The government says it is disappointed by yet another privacy breach at the Earthquake Commission, with letters sent to the wrong claimants.
The latest blunder saw about 260 customers' details sent to the wrong person when letters were incorrectly enveloped.
The letters were acknowledgment that EQC had received claims and contained customers' addresses, phone numbers, insurance company and damage details.
The letter was supposed to be double-sided, but was instead printed as two pages, and each page was put into a different envelope, a spokeswoman told NZ Newswire.
EQC chief executive Ian Simpson has called for an investigation, but said the issue again appeared to be human error.
"EQC has made a concerted effort to make sure customer information is as secure as possible and increased the level of checking we do, but regrettably this mistake has still occurred and I can only apologise to those affected," he said.
Earthquake Recovery Minister Gerry Brownlee says the error is regrettable, but EQC is handling it appropriately.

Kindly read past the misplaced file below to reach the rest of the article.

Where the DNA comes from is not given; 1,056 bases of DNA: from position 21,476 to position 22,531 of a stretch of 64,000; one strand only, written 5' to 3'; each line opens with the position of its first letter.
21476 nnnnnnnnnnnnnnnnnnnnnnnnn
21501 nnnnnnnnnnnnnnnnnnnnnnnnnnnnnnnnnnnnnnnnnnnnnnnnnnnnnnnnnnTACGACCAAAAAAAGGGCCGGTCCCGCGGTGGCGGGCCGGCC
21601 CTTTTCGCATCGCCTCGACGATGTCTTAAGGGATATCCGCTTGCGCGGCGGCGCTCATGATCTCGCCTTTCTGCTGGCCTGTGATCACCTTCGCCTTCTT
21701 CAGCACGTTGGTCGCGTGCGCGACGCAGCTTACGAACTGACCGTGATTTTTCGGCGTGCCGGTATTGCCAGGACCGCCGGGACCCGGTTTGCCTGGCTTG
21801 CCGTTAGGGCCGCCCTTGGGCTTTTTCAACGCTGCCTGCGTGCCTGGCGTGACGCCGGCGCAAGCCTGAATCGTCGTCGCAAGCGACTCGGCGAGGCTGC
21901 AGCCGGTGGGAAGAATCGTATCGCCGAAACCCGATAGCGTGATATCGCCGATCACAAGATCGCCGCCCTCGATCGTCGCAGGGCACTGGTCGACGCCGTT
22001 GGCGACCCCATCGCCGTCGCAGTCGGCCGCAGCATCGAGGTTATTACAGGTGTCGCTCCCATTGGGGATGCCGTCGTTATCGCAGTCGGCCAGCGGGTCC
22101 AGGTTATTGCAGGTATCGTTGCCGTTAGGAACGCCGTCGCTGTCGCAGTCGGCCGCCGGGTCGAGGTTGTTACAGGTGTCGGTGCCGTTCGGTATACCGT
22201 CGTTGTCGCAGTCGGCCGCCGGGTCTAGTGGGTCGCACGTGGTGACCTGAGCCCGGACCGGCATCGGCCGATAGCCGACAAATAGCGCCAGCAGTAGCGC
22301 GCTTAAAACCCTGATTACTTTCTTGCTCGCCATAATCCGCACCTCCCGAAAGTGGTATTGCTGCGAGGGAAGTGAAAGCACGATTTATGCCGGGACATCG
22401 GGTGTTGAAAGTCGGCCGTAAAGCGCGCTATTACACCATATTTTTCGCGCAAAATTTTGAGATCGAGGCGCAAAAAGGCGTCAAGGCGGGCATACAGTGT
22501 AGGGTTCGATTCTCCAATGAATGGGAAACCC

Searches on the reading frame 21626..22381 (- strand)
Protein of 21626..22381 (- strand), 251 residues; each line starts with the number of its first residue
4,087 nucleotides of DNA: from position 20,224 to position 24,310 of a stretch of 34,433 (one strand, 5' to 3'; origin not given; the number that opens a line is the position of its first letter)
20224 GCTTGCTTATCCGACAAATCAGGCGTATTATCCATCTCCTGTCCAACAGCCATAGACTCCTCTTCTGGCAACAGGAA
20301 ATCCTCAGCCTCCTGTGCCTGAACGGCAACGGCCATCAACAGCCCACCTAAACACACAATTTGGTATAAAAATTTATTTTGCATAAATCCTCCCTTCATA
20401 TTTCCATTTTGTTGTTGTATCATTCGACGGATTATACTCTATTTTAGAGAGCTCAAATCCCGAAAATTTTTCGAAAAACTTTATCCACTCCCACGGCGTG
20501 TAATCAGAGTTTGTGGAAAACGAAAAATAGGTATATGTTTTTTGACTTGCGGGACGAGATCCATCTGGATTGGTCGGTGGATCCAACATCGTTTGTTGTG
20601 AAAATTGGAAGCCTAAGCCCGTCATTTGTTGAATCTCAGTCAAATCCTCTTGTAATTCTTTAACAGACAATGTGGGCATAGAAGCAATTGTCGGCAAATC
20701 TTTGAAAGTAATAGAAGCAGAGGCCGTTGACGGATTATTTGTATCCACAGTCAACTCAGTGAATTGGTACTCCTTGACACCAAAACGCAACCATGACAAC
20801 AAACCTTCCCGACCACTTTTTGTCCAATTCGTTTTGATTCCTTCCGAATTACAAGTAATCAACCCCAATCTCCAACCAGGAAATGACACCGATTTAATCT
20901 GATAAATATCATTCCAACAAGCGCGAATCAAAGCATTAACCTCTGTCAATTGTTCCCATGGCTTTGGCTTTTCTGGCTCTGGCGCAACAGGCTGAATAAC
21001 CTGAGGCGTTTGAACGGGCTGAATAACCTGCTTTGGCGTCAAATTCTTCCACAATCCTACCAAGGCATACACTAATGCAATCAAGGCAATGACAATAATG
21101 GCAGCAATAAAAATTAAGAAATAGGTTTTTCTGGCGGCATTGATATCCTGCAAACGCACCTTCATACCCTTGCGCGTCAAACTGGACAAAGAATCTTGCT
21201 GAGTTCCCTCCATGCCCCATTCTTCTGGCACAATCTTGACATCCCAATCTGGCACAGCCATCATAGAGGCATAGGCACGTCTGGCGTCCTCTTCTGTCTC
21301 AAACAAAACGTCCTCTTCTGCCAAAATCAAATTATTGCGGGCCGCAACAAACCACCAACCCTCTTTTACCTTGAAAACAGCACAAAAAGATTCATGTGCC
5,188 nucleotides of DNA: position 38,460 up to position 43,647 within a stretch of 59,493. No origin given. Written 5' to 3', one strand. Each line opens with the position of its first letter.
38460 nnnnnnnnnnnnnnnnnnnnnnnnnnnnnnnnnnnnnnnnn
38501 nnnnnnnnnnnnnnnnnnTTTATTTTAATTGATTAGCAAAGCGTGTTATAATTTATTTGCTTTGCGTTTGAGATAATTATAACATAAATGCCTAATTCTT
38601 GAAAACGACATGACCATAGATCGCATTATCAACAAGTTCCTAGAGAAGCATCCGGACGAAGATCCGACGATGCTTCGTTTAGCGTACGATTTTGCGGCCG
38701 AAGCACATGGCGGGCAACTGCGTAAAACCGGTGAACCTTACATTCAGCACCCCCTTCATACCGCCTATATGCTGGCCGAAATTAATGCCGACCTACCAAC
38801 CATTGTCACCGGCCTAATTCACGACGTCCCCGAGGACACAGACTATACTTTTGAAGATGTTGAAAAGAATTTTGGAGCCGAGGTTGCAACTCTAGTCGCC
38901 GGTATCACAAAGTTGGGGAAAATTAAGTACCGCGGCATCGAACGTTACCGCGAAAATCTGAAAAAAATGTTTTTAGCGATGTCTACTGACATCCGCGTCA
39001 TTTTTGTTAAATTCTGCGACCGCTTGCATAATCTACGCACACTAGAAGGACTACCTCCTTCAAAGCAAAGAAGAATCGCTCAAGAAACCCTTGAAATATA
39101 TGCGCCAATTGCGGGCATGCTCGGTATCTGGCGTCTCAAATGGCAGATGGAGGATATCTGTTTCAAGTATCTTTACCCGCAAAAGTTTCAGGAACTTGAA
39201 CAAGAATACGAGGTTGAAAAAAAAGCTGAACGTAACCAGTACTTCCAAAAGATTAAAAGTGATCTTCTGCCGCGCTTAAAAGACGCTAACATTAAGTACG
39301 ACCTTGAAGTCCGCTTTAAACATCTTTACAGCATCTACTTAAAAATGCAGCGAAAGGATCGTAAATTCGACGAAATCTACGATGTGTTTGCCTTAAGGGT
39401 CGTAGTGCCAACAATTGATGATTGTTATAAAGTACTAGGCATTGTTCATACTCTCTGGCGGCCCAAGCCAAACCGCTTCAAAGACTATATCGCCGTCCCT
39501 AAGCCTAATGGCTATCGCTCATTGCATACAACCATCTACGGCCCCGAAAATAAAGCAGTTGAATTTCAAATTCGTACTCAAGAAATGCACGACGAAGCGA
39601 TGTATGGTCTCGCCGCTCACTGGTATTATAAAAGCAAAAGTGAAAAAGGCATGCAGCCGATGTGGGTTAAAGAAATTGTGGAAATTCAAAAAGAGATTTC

"It appears to be a human error. I guess when they're dealing with that level of correspondence, things can happen," he told media.
The latest breach follows two more serious breaches in March.
Human error saw the details of 83,000 Canterbury earthquake claims, including addresses and repair values, were mistakenly emailed by an EQC manager to Christchurch man Bryan Staples.
EQC then shut its email and data exchange systems a week later after it sent the bank account details of 2000 people to one of its claimants in a spreadsheet attached to an email.
The spreadsheet included details of EQC cheques totalling $23 million.
A review of 215 government computer systems released in June found 12 government agencies had computer security weaknesses, including EQC, the Ministry of Justice, the Ministry of Social Development and the Department of Corrections.